Beef farmers are calling on retailers to increase payments or risk a severe drop in production.
The National Beef Association warned that retailers would not be able to rely on sufficient home-killed beef supplies from 2008 if the situation remained the same.
Robert Forster, NBA chief executive, said: “We are worried retailers have still to realise that if they do not pay their contracted slaughterers sufficient money for them in turn to be able to give farmers enough to cover production costs, there will be a dramatic drop in output three years later.”
He said once decoupling came into effect next January, breeders would only continue with current production levels if they got a strong price indicator from buyers.
“The signal has to come in 2005 otherwise the beef supply system will begin to shut down in three years,” said Forster.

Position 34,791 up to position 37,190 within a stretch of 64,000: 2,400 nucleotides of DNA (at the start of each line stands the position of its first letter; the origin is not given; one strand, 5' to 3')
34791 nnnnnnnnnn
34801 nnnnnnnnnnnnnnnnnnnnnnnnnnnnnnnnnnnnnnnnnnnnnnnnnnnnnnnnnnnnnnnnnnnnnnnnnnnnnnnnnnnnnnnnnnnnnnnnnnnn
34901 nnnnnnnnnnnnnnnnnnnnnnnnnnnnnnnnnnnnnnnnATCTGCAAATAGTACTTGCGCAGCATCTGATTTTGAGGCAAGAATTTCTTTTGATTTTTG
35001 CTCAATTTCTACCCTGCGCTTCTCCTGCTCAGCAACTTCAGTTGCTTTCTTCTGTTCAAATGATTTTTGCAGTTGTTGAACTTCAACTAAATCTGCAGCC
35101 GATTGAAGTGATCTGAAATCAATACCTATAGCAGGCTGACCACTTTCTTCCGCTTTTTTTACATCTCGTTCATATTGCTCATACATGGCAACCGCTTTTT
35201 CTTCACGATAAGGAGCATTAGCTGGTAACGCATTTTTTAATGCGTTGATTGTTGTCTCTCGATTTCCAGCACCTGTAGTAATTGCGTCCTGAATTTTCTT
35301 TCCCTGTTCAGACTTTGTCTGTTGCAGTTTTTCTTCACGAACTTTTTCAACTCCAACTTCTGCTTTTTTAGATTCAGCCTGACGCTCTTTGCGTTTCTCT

“We hear some slaughterers insisting that it is the market which will decide prices. We take this to mean they are determined to keep cattle value as low as possible.
“We would prefer them to take a less shortsighted view. Unless they pay enough in 2005, in 2008 the beef they say they want will simply not come forward in anything like the volume they would like.”
He said that UK beef was produced to standards that were impossible to recreate in South America and other cheaper sources.
Meanwhile, however, the MLC said UK beef production was set to rise by 4% during 2004. Economists said the bulk of the rise would be in the second half of the year, and estimated beef imports would fall 4% to 310,000 tonnes.